Thursday 16 April 2020
How airlines across Asia are adjusting to the new reality of COVID-19. Photo: Ahmed Muntasir / Pexels

The novel coronavirus has upturned travel throughout the whole world. In the span of a few months, countries have shut down movement, enforced nationwide quarantines and closed their borders in an effort to stem the seemingly inexorable path of the contagion.

Travel bans were enforced quickly as the dust settled and governments accepted the reality that COVID-19 would not pass as quickly as many hoped it would.

The speed of responses to the crisis has varied across countries. United Nations Sustainable Development Solutions Network director Jeffrey D. Sachs notes that Asia was “far better prepared for a new disease outbreak”, with the 2003 SARS outbreak being a wake-up call reinforced by frequent waves of dengue fever in several East Asian countries.

This is how airlines across Asia are scrambling to adjust to the new reality set in the past few months:


16 March 2020 saw Malaysia impose its Movement Control Order, a cordon sanitaire that imposed travel and other restrictions to curtail the spread of the pandemic. Two of its states in Borneo – Sabah and Sarawak – took drastic measures, imposing restrictions even on other Malaysians from the peninsula.

This move echoes one made by countries all over the world. Flights, recognised as a primary route of transmission for the virus, have dropped dramatically, and airlines are now in shutdown mode.

According to Raymond Yap, an analyst at CIMB Group Holdings Bhd, AirAsia may be burning about RM527 million ringgit (US$122 million) in cash per month in fixed operating costs, financing costs, and fuel hedging losses, following the shutdown of 96 percent of its 255-strong fleet in what the group has termed “temporary hibernation”.

Yap said in a recent report that he estimated the carrier has enough cash to pay its fixed costs for less than five months. “AirAsia will have to tap into new debt facilities and defer payments to its suppliers,” he wrote in an April 6 report. “Although AirAsia is not government-owned, we believe that the Malaysian government will not allow AirAsia to fail, as it will hurt Malaysia’s economy.”

Hong Kong

Hong Kong’s Cathay Pacific Group announced they would reduce passenger capacity by 96% in April and May across its network “in light of the severe drop in demand”. The regional airline said it would operate a “bare skeleton passenger flight schedule” in the coming months, though its freighter capacity remained intact.

“Our ability to maintain even this skeleton schedule will depend on whether more travel restrictions are imposed by governments around the world, which will further dampen passenger demand,” said the airline in a press release.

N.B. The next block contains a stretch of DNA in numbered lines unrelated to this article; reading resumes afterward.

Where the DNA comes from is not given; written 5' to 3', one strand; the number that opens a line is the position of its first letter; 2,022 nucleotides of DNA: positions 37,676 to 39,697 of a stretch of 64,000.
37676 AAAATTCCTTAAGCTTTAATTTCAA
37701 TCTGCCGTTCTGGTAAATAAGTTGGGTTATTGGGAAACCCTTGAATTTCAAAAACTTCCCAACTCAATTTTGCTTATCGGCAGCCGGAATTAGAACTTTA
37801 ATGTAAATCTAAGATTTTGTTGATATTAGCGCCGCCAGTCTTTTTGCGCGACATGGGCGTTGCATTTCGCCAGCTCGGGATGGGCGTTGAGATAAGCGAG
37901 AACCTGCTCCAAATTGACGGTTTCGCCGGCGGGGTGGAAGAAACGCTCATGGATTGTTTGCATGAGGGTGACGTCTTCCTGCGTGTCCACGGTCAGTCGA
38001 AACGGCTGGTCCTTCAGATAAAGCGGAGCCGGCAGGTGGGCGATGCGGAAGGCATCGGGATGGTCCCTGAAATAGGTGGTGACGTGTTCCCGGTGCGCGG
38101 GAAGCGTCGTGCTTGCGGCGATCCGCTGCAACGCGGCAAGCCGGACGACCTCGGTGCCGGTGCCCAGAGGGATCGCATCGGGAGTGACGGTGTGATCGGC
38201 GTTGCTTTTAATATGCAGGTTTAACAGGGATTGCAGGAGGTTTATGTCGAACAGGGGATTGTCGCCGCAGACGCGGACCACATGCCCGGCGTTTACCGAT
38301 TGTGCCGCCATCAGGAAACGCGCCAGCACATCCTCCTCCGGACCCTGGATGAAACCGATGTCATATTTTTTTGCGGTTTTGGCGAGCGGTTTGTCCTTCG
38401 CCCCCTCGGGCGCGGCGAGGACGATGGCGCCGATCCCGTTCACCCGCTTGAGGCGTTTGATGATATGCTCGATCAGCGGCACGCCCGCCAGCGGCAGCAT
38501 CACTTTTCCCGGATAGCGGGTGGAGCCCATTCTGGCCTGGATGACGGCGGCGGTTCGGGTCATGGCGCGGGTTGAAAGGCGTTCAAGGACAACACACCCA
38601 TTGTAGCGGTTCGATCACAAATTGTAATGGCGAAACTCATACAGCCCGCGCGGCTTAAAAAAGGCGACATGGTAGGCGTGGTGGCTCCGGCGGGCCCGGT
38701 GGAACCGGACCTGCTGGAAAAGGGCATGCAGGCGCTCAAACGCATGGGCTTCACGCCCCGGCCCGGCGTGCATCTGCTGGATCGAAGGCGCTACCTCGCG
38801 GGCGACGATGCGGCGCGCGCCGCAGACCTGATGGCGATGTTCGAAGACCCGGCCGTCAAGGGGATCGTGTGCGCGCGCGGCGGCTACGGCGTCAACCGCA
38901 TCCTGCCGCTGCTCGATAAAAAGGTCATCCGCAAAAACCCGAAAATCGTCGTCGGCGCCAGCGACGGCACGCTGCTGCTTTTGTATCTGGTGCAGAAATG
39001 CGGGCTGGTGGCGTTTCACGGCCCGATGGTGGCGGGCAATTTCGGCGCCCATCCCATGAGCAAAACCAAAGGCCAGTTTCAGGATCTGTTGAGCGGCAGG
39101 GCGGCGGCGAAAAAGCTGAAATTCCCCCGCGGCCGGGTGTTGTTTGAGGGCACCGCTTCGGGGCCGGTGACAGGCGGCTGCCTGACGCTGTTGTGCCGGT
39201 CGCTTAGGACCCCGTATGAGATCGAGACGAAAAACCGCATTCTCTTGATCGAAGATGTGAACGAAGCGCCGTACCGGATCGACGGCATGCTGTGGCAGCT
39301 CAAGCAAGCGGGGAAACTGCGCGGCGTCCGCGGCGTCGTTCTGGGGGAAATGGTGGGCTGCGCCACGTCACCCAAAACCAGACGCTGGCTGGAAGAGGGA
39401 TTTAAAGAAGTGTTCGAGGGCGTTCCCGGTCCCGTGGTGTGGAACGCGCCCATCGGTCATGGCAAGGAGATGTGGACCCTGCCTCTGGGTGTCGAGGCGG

Philippines Airlines, another major Asian carrier, extended its cancellation of all its international and domestic flights from April 14 to April 30 due to the extension of the Philippine government’s Enhanced Community Quarantine Period.

“We plan to resume our operations by May 1 if the situation allows. However, we caution you that these plans are highly subject to change, depending on COVID-19 conditions,” the airline said in a recent statement.

The airline said in the same statement, however, that it was mounting two “special flights” for Filipinos/Philippine passport holders in Australia to return home, departing from Melbourne and Sydney on April 19. It is doing the same for Filipinos in other countries as well.

FLIGHT ADVISORY: We confirm that all Philippine Airlines domestic and international flights are cancelled up to April…

Posted by Philippine Airlines on Tuesday, 7 April 2020



Singapore Airlines Ltd., whose budget unit Scoot competes directly with AirAsia, said last month that it would raise about S$8.8 billion (US$6.2 billion) by selling new shares and convertible bonds, a plan backed by Singapore’s sovereign wealth fund Temasek Holdings Pte, the carrier’s biggest shareholder.

South Korea

South Korea is considering an emergency loan programme worth 300 billion won (US$246 million) and deferrals of airport fees for its virus-slammed discount carriers. Flag carrier Korean Air has suspended or reduced most of its flights in and out of Incheon, and said in a recent tweet that the “cabin of flights departing to the US and those arriving from China gets disinfected with MD-125”, a disinfectant said to act against 142 bacteria and viruses, including salmonella, avian flu, HIV and measles.

These are just some of the responses made so far during this uncertain time. At the end of it all, one thing seems clear: travel is no longer a priority; survival is.